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Although I find flaws in each of the arguments posed from both sides of the issue, I believe van den Haag?s opinions meet the mark for this rebuttal as he attempts to touch on more of the sub-arguments. I find his sub-arguments offer clarity of his thought processes and the rational construction of his opinions.
Van den Haag?s critical error in his philosophy was one easily avoided. Although I agree with some of his conclusions, the end does not justify his means. Van den Haag makes no real distinction between justice and morality as he comingles those issues as if they are reliant one upon the other. He would have us believe that if it is just it must be moral, and if it is moral it must be just.
It is my opinion that morality and justice are separate issues. Morality is a solitary pursuit. The acquiring of one?s morality is influenced from so many directions and personal experiences that it is fully conceivable, that upon a clear and determined reflection, one may not be able to pinpoint precisely how they arrived at their current moral position. But that decision is internal, made by the individual. This being true, morality becomes a variable when combined with justice.
Law is a culmination of the reasoning process of a social collective in response to the need for assurance of the health and welfare of the individuals which combine to create the collective. Justice is the fair and equal application of the law and, if one is in conflict with that law, the fair and equal imposition of penalty. What kind of society would we have if a penalty received was solely dependent upon a moral variable that may change without notice? Justice is precisely opposite of scenarios like that. The law is written and changed only with much adieu. A violator of the law can know precisely his crime and possible punishments before committing the violation. Perhaps morality plays a role in the individual legislator?s decision when he or she casts their vote. Perhaps several legislators would reach a consensus and vote similarly. Perhaps a legislator will vote a particular way but do so as a political maneuver that does not reflect his or her true morality. A morality argument has no place in a justice argument.
In his opinions concerning distribution, van den Haag states that if capital punishment is immoral, no type of distribution would make it moral and, if moral, no type of distribution would make it not so. From a binary scientific perspective, I agree this must be true. He continues by stating that maldistribution between the guilty and the innocent, by definition, is unjust. But his argument fails his own morality test as van den Haag has already determined that if capital punishment is determined to be moral, no type of distribution would make it immoral. May we not deduce that this rationale, based upon a binary scientific perspective, would demand that if capital punishment is determined to be just that no type of distribution could be unjust?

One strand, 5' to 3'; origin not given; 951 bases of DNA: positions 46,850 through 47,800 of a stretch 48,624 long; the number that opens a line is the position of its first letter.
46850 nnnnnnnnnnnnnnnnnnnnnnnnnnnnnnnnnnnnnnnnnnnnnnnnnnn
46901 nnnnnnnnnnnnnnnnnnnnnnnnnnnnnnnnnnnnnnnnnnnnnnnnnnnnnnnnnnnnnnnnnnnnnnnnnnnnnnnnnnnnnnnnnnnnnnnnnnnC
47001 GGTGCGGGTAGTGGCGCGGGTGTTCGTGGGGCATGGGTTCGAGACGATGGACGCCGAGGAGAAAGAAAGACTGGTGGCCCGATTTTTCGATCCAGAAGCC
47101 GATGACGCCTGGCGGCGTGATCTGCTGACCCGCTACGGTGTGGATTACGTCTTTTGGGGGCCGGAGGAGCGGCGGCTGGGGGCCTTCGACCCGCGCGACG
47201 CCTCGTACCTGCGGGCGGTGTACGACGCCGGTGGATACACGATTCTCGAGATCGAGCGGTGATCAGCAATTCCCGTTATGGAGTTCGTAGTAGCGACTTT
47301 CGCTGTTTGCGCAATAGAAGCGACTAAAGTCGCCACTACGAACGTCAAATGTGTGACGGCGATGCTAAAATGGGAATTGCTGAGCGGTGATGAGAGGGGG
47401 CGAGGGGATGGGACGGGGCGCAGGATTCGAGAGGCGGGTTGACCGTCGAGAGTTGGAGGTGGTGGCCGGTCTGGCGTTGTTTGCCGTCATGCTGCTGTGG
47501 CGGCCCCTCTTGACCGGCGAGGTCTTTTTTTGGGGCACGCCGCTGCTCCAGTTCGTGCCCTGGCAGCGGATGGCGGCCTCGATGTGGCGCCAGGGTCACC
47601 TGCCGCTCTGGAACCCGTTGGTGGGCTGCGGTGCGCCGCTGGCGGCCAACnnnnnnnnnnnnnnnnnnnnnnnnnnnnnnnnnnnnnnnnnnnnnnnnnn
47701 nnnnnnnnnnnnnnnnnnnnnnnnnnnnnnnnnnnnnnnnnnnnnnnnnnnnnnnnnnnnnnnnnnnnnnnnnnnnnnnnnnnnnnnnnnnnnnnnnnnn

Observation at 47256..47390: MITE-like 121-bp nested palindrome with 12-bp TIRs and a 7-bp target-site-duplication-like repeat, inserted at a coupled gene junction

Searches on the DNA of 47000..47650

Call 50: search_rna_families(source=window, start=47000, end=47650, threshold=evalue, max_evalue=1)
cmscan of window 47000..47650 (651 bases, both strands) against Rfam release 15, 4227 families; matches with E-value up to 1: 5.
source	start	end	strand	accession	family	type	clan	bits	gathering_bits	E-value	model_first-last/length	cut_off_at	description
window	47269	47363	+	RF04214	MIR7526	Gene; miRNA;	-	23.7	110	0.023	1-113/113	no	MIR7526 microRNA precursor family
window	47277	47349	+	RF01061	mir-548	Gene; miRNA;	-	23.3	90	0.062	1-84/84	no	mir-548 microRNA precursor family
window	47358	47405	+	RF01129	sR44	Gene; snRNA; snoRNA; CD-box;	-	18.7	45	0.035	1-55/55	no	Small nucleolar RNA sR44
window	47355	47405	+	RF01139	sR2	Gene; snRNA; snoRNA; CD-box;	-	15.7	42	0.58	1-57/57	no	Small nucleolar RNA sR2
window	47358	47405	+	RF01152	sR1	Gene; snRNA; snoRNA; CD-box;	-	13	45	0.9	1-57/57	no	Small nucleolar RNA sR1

Van den Haag states, ?The ideal of equal justice demands that justice be equally distributed, not that it be replaced by equality.? I believe that van den Haag here is attempting to redefine equality and justice, or at least attempting to confuse the two. For his philosophy to work, van den Haag must combine issues that require separation, and separate issues that require combination. The key to his process is the combination of morality and justice, and the separation of issues directly conforming to the thesis of justice from justice. If all are created equal and all come before justice equally, as justice is blind, equality and justice are indelibly linked.
In van den Haag?s opinion concerning miscarriages of justice, he creates an analogy between intentional acts and unintentional acts. Intentionally executing someone as a capital punishment in no way compares to an unintentional accident victim. This is the perfect example of comparing apples to oranges. He would have us believe that one?s inalienable, intrinsic rights as American citizens and human beings being stripped away or denied for the good of the collective is acceptable. This is the antithesis of the fundamental ideals upon which this country was founded and is a direct assault on the American meaning of patriotism.
Van den Haag?s thoughts on deterrence do not help
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Human rights, Political philosophy, Philosophy of law, Ethics, Justice, Virtue, Capital punishment, Miscarriage of justice, Jurisprudence, Supreme Court of the United States, Morality, Ernest van den Haag, true morality, van den haag, solitary pursuit, justice and morality, moral position, justice law, personal experiences, application of the law, thought processes, critical error, rebuttal, punishments, culmination, imposition, capital punishment, legislators, scenarios, clarity, distinction, conclusions
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